Many countries are still not properly using short-course chemotherapy to treat their patients. They often adhere to a 12-month “long-course” treatment that is initially less expensive until one adds the cost increased treatment failures. The situation is even worse in some parts of the world, where treatment practices are accomplishing nothing other than creating drug-resistant TB. For example, in a survey of 100 doctors in Bombay, it was found that up to 80 different drug combinations were being used, most of which were inappropriate. WHO Tuberculosis: Strategy and Operations Goals:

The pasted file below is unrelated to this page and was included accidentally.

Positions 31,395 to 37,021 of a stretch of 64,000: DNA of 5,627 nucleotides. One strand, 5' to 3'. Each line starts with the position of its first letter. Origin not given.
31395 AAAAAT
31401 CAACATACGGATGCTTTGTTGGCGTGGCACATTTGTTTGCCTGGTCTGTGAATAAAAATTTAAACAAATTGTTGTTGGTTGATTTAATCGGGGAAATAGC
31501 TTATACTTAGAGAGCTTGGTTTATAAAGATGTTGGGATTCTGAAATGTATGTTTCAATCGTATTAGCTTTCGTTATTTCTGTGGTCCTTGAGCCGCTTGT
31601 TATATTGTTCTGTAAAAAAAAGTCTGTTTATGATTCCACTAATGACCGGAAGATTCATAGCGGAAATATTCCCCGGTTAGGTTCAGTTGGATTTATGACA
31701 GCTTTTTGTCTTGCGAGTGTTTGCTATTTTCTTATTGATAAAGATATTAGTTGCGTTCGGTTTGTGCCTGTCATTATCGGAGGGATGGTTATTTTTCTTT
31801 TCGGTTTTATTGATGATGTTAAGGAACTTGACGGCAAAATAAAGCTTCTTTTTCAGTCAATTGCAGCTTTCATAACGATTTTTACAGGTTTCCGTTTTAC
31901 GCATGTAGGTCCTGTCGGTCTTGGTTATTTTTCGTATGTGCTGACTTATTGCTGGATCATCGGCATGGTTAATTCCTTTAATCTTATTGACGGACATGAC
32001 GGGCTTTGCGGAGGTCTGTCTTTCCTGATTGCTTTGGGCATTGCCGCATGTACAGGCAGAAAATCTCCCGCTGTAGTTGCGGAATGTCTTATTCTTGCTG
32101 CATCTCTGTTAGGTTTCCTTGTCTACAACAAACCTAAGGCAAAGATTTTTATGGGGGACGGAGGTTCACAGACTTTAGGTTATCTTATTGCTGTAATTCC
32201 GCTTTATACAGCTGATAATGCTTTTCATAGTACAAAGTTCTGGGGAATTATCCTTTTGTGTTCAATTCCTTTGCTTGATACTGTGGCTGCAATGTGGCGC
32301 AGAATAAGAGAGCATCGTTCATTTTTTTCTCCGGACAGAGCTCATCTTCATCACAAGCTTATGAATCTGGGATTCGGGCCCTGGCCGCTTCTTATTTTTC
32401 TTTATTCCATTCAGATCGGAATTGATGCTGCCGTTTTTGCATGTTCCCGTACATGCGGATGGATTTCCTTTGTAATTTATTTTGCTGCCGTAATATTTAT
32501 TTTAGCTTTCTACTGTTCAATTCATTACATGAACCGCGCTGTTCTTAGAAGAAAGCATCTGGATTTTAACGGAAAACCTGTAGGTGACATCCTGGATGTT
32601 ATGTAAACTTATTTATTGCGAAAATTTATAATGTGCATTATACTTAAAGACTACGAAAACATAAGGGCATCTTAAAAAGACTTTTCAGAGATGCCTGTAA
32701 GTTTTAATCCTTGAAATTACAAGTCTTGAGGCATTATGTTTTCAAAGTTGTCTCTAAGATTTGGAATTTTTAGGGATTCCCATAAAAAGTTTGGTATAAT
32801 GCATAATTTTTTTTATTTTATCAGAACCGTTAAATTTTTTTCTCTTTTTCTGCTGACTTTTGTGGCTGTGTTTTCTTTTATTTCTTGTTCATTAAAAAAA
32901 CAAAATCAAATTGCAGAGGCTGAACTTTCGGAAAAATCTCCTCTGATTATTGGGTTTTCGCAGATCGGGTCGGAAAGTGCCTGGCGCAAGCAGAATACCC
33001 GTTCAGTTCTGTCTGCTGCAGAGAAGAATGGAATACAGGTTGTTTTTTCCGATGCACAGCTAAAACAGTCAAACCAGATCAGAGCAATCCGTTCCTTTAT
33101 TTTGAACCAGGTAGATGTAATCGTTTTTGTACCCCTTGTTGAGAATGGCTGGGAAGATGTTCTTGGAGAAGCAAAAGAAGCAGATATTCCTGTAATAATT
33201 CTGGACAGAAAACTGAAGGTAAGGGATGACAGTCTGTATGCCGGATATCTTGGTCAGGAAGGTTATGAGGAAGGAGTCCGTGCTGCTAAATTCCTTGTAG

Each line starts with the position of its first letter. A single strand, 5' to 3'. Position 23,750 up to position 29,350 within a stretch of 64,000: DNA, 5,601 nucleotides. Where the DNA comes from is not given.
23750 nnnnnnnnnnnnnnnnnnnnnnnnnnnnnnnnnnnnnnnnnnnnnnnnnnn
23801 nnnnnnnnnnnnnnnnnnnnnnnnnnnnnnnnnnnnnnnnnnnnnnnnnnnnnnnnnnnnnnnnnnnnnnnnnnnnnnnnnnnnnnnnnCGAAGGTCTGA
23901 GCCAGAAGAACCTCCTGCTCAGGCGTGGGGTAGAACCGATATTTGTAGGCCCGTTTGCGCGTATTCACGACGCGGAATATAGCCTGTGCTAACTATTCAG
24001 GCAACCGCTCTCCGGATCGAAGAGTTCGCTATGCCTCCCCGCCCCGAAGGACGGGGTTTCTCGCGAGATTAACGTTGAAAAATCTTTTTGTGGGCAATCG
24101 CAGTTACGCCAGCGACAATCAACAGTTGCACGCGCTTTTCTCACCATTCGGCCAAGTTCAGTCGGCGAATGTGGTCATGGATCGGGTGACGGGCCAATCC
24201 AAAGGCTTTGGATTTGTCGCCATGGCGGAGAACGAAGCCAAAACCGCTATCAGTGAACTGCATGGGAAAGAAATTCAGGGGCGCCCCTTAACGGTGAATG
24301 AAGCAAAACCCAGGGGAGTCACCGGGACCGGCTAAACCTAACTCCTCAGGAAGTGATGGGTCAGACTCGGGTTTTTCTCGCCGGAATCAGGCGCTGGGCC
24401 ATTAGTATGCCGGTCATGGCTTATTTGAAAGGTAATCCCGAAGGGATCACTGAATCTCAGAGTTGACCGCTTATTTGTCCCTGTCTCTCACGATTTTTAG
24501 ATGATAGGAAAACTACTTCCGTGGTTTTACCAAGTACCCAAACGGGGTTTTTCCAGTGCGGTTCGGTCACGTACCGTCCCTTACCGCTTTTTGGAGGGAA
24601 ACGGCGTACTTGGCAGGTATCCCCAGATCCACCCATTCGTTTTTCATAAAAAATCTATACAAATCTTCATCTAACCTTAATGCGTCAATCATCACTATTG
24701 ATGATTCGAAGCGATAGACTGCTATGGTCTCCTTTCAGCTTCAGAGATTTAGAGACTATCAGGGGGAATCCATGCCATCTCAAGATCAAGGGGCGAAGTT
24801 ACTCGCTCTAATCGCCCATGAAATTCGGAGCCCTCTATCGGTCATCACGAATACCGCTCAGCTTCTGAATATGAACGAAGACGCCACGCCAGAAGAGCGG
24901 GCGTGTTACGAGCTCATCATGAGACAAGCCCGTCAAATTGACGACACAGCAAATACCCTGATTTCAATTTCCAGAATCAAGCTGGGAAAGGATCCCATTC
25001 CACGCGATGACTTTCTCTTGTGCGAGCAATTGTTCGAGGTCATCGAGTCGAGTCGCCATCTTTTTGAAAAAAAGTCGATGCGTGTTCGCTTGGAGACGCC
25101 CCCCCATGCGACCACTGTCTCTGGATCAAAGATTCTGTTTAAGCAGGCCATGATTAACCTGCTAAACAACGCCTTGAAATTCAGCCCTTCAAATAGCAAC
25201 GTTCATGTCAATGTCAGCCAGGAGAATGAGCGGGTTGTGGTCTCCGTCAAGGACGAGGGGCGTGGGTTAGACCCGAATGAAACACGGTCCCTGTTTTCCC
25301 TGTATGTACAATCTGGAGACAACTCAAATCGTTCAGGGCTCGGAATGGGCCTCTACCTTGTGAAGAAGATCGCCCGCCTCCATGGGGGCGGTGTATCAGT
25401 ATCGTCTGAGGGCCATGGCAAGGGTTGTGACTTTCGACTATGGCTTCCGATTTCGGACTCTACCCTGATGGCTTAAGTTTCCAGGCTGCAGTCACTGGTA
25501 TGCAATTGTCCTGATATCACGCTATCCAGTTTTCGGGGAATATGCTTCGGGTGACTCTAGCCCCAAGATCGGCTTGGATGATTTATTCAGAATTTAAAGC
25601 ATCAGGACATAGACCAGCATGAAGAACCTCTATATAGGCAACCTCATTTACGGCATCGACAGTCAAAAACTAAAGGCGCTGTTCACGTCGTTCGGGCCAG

To reduce TB morbidity and deaths by promoting the world-wide use of DOTS and other effective TB control strategies to assess existing strategies, and develop new strategies for the prevention and control of TB through operational, epidemiological, and economic research Objectives: to develop a global plan for the control and prevention of TB, and to assist countries in its implementation to promote the wide-spread use of DOTS; the potential of this cheap and effective strategy to reduce TB morbidity and deaths has not yet been realized in all settings to assess the impact of DOTS in specific settings and globally to design new approaches to TB control addressing the specific problems of TB/HIV, drug resistance and inequalities in access to health services The WHO-recommended treatment strategy for detection, cure and effective TB control is DOTS (Directly Observed Treatment). DOTS combine five elements: political commitment, microscopy services, drug supplies, surveillance and monitoring systems and use of highly efficacious regimes with direct observation of treatment.